Composed by
Olivier Deriviere


Published by
Milan Records (2008)


1) Prelude to an End
2) Edward Carnby
3) The Fissure
4) Collapsing Floors
5) The Facade
6) Reception Hall
7) The Humanz
8) Who Am I?
9) Central Dark
10) Crying New York
11) Loneliness
12) Bethesda Fight
13) Killing the Fissure
14) No More Humans
15) Truth
16) Niamam
17) The Light Carrier Test
18) Shto Li (a capella)
19) The Final Gate
20) The Choice
21) An End for a Prelude




- Game website
- Composer website


Review by
Oliver Ittensohn

Alone in the Dark

After the hugely popular Japanese franchises Silent Hill and Resident Evil it’s hard to imagine that the genre of survival-horror was actually introduced by a European developer. In 1992, French developer Infogrames published a video game called Alone in the Dark that would intrigue gamers with its fine combination of gothic storytelling (inspired by H.P. Lovecraft’s novels), haunted environments, a heavy dose of puzzle-solving and the frequent encounter with creatures of the underworld. More that ten years and three unsuccessful sequels later, Alone in the Dark is yet again tackled by developer Eden Games. Eden Games doesn’t change the formula much, but modernizes the game’s setting and characters for today’s audience. Consequently, the new Alone in the Dark isn’t set at the beginning of the 20 th century, but in the New York of today or more specifically in and around Central Park. While the atmosphere and fresh gameplay ideas add to the game’s unique feel, cumbersome dialogue and frustrating game mechanics led to only average reviews, some being so low as to suggest that the utter frustration of the reviewer due to clumsy gameplay had dragged down the game’s rating more than it deserved.

When it came to choosing a composer for their ambitious title, Eden Games apparently shied away from taking risks and hired a composer well established in the survival-horror genre. Composer Olivier Deriviere successfully expanded on the sound he had created for Obscure 1 and 2 and therefore managed to give Alone in the Dark its own identity. What he did take over from his previous work is the musical texture of the choir. This time around, Deriviere would work with the award-winning Mystery of Bulgarian Voices choir. The distinct qualities of a full choir in a horror setting have long before been explored of course, perhaps with Jerry Goldsmith’s academy-award winning score to The Omen as its most prominent example. Yet, Deriviere’s writing for choir holds enough potential to stand on its own. The importance of the voices as a central texture in the score is exposed immediately. The opening cue on the album poetically entitled “Prelude to an End” features the new main title melody performed by solo voice and later reprised with full choir and sparse orchestral accompaniment. It’s a dark yet adventurous theme with a definite east-European touch to it. Over the course of the album, Deriviere often refers to it as the central melodic point for his soundscape. The fact that his theme is very changeable is a great asset and is made use of extensively. From the heroic arrangement in “Edward Carnby” to the tender rendering in “Loneliness”, the composer always interjects his thematic material into the ambient underscore and thereby prevents the music from becoming generic or ambient without focus. The voices also remain the most prominent idea besides the performance of the main theme. “Crying New York” draws much of its emotion out of the heavily melodic choir performance and an occasional timpani roll at the right moment, and “Niamam” impresses with a subtle layering of voices. In the many choir dominated cues, the traditional orchestra often takes the backseat. There are some purely orchestral moments in the score too, though, and they primarily carry the game’s specific underscore. The writing is generally well done and exhibits an impressive use of the orchestra’s dynamic range: low bass rumblings, high string lines and a number of percussion instruments condense to frightening and evocative orchestral clusters. Unfortunately, it’s also here that the score loses some of its appeal due to unconvincing synthesized instrument samples. This is nowhere near as apparent as in “Who Am I?” that would’ve benefited greatly from stronger or even live brass instrumentation. In regard to this, the sweeping musical texture of the choir adds much to the epic feel of Deriviere’s sound canvas. Indeed, it’s the engaging orchestral underscore in conjunction with the impressive choir arrangements that results in a survival-horror score that’s much more musical than the genre might at first suggest.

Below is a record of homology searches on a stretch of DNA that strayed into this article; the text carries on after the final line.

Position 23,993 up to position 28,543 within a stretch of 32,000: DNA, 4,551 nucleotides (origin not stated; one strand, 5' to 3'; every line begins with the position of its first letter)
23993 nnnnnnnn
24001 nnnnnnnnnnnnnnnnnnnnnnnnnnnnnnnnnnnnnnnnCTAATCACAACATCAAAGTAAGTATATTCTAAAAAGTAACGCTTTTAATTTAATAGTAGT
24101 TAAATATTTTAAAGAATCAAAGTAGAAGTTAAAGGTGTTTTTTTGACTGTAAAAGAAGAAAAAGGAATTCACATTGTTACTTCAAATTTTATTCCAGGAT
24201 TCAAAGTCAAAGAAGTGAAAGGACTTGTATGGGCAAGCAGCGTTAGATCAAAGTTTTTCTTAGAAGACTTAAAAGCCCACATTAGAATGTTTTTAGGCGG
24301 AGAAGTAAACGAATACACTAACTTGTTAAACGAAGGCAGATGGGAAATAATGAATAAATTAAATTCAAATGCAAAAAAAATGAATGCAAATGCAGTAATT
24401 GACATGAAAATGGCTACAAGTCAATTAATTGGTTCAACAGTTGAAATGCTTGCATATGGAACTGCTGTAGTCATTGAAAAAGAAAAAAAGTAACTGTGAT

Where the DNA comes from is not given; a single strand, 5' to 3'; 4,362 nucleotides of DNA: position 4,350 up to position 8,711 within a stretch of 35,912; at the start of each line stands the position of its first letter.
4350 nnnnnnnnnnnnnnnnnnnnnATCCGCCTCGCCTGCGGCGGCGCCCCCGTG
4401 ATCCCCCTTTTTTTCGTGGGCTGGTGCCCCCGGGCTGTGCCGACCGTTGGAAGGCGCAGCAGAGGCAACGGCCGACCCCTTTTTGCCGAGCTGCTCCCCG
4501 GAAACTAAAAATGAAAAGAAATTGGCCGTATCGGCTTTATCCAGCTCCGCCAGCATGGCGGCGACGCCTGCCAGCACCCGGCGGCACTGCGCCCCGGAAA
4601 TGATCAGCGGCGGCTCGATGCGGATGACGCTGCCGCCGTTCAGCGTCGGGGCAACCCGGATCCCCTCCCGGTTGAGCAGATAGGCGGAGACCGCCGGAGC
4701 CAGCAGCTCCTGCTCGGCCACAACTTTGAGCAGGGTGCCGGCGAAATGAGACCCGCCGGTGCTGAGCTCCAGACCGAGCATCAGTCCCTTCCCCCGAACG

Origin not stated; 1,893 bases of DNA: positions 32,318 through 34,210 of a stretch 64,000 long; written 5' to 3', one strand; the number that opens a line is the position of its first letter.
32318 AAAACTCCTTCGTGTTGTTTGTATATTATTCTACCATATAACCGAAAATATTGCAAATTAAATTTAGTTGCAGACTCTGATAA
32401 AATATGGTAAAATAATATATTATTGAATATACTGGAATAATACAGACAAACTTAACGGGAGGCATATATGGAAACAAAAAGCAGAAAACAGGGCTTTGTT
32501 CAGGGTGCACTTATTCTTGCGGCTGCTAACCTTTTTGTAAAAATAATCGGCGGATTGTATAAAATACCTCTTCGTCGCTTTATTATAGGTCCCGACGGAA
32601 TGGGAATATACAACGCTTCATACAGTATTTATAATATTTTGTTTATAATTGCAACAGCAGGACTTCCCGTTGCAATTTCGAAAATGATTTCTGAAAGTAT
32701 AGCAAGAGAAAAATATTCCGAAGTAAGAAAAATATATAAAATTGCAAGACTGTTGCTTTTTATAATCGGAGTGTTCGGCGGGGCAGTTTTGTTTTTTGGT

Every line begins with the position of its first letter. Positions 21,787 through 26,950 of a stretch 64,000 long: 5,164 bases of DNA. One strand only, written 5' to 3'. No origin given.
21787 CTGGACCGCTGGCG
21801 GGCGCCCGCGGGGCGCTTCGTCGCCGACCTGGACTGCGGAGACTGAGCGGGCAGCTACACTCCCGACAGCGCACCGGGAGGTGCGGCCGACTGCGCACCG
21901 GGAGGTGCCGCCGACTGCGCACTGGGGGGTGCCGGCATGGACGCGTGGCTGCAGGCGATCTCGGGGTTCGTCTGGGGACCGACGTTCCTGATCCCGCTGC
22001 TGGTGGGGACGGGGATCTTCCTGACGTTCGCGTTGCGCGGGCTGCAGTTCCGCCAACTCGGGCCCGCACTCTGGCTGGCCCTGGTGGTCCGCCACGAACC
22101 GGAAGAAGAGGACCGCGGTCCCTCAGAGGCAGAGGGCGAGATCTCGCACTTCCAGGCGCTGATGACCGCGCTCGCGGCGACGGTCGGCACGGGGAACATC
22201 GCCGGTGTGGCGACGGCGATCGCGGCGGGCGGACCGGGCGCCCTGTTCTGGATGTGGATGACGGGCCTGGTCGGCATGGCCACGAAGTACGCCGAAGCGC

However, Deriviere’s strongest accomplishment with Alone in the Dark lies neither in its compositional quality nor its engaging use of voices, but rather in its in-game interactivity. The score triumphs over much of its game score competition that more often than not struggles in getting the score to work properly in its environment. Alone in the Dark is amazing in its split-second integration into the action on screen. Cues like “Collapsing Floors” or “The Facade” develop their full potential in-game: they dramatically escort the player’s movements in great detail. The score’s flexibility and adaptability go a long way in setting the game’s unique atmosphere and in that respect, Deriviere’s work is an exceptionally strong effort.

Alone in the Dark excels above all in its game context, but also offers plenty of enjoyment as a stand-alone listen. The intricate combination of dense orchestral underscore and expansive vocal performances warrant more than one listen; and those who have played the game and experienced the score first hand will certainly agree that the genre of survival-horror has seldom been scored with more finesse.